With eight minutes of the hour left, van Uitert finally dispatched Thiriet on the run down the first portion of the Mulsanne straight. As the hour concluded, the pair were still within two seconds of one another.
Away from the lead battle, third place is held by Gabriel Aubry (#38 Jackie Chan DC Oreca). The young Frenchman runs almost a minute behind the lead battle, and is 22 seconds clear of Pastor Maldonado, who runs fourth in the #31 DragonSpeed Oreca.
The Corvette #63 entry continued to control the race, not feeling any effects from its earlier stop under full-course yellow. The crew took their fifth stop near the end of the hour with the bulk of the field. Mike Rockenfeller would be at the wheel in the lead at the end of the hour.
The only exception was the #51 AF Corse Ferrari, which is slightly off kilter after having to come in twice in the last stint because of the full-course yellow.
As the race has hit its stride, the gaps are bigger, but for much of the hour there was a three-way battle with the #93 Porsche of Patrick Pilet, #67 Ford of Jonathan Bomarito and #68 Ford of Joey Hand; they continued to battle hard throughout the hour.
However, after a pit-stop infraction (unsafe release), the #67 car was taken out of the action. The penalty was served at 25 minutes through the hour, dropping them to ninth in class.
Others suffered drama, as Richard Lietz in the #91 Porsche was involved in a fight with the #92 Porsche of Laurens Vanthoor and the #64 Corvette of Tommy Milner. Lietz locked a tyre going into Arnage, resulting in losing two positions in the battle and giving himself a big vibration for the remainder of the stint.
Lietz would fall to seventh at the half-hour mark, losing about two seconds a lap to those around him.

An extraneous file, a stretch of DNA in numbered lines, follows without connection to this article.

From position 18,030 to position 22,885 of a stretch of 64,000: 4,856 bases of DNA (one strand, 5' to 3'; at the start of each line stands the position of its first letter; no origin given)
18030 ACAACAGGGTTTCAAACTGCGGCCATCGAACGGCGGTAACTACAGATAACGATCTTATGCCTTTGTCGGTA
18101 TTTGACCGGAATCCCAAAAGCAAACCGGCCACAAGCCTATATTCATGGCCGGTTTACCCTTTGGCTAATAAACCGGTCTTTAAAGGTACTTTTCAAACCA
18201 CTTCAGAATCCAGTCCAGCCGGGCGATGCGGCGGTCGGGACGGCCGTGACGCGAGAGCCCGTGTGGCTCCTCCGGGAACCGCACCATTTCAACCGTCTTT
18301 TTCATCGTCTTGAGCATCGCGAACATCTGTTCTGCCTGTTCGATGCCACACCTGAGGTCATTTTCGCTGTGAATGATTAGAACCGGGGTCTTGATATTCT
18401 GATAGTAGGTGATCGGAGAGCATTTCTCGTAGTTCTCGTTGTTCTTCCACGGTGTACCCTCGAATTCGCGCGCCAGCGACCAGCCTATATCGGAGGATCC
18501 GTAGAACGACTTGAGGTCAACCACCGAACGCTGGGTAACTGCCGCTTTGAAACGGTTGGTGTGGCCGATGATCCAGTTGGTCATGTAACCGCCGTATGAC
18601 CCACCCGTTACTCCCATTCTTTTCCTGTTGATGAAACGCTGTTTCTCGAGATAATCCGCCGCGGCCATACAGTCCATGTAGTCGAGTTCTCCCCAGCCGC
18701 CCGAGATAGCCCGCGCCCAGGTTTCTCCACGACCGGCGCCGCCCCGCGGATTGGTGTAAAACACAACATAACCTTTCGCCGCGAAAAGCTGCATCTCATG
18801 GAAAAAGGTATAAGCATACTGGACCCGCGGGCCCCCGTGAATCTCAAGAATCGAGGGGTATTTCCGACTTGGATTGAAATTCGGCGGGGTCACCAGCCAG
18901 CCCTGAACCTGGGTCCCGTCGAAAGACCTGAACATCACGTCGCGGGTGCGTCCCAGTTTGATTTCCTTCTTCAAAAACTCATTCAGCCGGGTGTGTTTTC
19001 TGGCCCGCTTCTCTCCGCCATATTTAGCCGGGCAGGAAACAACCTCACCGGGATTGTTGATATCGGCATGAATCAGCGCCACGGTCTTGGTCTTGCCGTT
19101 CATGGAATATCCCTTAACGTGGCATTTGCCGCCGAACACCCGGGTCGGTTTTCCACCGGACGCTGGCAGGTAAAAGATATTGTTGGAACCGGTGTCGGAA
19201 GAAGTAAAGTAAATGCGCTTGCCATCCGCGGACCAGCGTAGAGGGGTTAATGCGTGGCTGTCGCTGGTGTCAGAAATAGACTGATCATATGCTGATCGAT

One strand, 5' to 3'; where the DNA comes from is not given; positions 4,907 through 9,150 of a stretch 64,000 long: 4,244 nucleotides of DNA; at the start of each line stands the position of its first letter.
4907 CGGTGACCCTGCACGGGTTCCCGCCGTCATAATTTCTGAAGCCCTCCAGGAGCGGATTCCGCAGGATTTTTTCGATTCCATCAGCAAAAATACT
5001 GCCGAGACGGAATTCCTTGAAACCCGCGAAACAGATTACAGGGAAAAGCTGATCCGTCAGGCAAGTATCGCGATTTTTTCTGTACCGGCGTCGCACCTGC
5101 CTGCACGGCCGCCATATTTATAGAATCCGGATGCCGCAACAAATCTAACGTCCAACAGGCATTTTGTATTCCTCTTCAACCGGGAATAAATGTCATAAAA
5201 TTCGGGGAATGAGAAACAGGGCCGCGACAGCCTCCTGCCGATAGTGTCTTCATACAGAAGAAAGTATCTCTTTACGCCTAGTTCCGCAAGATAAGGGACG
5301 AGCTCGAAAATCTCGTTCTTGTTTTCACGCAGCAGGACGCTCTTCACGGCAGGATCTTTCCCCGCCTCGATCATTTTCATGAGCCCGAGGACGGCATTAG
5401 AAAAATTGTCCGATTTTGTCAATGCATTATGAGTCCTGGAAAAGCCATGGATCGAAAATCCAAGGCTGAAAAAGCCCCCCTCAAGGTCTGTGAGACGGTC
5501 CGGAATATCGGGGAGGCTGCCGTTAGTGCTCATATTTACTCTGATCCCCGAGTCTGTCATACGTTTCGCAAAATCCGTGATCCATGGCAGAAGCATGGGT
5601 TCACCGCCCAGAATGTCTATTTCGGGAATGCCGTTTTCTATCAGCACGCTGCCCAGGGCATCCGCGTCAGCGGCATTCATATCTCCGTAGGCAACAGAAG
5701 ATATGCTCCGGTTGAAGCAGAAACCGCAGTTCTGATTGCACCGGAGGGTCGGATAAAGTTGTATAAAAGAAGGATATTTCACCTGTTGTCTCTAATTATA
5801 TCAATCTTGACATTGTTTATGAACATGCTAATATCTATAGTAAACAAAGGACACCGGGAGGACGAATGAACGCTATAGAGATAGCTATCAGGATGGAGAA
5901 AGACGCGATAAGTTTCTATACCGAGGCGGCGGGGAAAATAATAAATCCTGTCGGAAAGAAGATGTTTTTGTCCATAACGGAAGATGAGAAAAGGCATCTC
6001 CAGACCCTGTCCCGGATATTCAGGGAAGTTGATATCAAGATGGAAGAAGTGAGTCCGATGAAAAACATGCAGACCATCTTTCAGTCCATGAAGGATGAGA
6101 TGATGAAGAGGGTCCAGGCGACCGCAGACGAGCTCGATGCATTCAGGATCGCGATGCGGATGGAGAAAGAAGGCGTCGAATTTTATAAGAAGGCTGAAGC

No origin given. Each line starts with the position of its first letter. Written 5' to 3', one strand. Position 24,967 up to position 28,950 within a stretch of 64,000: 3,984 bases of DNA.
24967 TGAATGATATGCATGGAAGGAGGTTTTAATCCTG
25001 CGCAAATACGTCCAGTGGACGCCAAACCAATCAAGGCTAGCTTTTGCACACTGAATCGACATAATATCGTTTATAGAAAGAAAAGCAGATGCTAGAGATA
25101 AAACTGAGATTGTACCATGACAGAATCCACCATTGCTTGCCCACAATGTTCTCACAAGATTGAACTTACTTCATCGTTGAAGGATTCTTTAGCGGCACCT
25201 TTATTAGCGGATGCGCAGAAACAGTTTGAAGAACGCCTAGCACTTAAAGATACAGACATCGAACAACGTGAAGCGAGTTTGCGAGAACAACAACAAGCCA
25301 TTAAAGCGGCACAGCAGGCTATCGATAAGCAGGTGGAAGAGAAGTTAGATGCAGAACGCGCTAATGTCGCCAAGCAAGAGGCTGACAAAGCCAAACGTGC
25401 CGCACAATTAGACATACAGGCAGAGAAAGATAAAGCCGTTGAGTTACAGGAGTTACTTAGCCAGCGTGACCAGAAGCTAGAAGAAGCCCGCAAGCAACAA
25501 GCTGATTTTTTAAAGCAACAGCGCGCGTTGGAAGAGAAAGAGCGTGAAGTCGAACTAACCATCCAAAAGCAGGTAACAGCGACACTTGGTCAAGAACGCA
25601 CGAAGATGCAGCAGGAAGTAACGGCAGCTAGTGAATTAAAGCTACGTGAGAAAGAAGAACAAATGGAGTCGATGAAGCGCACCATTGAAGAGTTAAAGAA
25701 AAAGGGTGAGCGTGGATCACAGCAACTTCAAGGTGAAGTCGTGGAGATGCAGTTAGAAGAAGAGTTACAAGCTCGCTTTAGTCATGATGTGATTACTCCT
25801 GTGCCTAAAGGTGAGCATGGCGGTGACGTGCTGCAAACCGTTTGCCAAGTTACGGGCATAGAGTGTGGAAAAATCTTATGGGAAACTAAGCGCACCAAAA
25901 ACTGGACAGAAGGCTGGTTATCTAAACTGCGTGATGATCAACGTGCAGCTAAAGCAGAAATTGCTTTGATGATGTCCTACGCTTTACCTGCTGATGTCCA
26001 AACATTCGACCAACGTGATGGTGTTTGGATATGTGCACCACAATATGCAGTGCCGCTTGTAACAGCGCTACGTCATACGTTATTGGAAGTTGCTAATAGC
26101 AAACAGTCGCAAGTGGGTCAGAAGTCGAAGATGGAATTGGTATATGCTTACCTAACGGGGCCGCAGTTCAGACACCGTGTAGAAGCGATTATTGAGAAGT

Elsewhere, there was a great fight between the #68 Ford with Joey Hand and the #92 Porsche of Laurens Vanthoor. The Porsche was on a charge at the end of the hour, pulling off a great pass in the Dunlop Curves and reeling in the top three at a rate of two seconds a lap.
Vanthoor immediately pulled the gap on the Ford and was battling the third placed #51 AF Corse Ferrari at the top of the hour.
The pitstop cycle would not change the order of things in the race with the exception of the #82 BMW, which would have its pitstop put under investigation.
Additionally, the #64 Corvette of Marcel Fassler and the #71 AF Corse of Miguel Molina were issued 10-second penalties for full-course yellow infractions.
Differing strategies started to emerge in the class, as shown by the #77 Dempsey Proton Porsche, which led at the start of the hour. Unlike other cars in the class, it pitted 20 minutes into the hour, taking its fourth stop earlier than the rest. This dropped Julian Andlauer down to third in class by the half-hour mark.
However as the pitstops rounded for the rest of the field, the car would again find itself at the front. This leaves an interesting tactical battle at the had of the field. When the #77 Porsche is in the pits, the #85 Keating Motorsports Ford holds a handy lead over the #84 JMW Ferrari. The #77 Porsche has enough pace to sit in third even when out of sync with the rest of the field.
For the rest of the field, after being involved in a fight earlier in the race, the #62 WeatherTech Ferrari had an extra stop, its fifth of the race, to drop it slightly out of touch for the lead in fourth.
After its earlier drama, the #90 TF Sport Aston Martin had resumed normal service in fifth.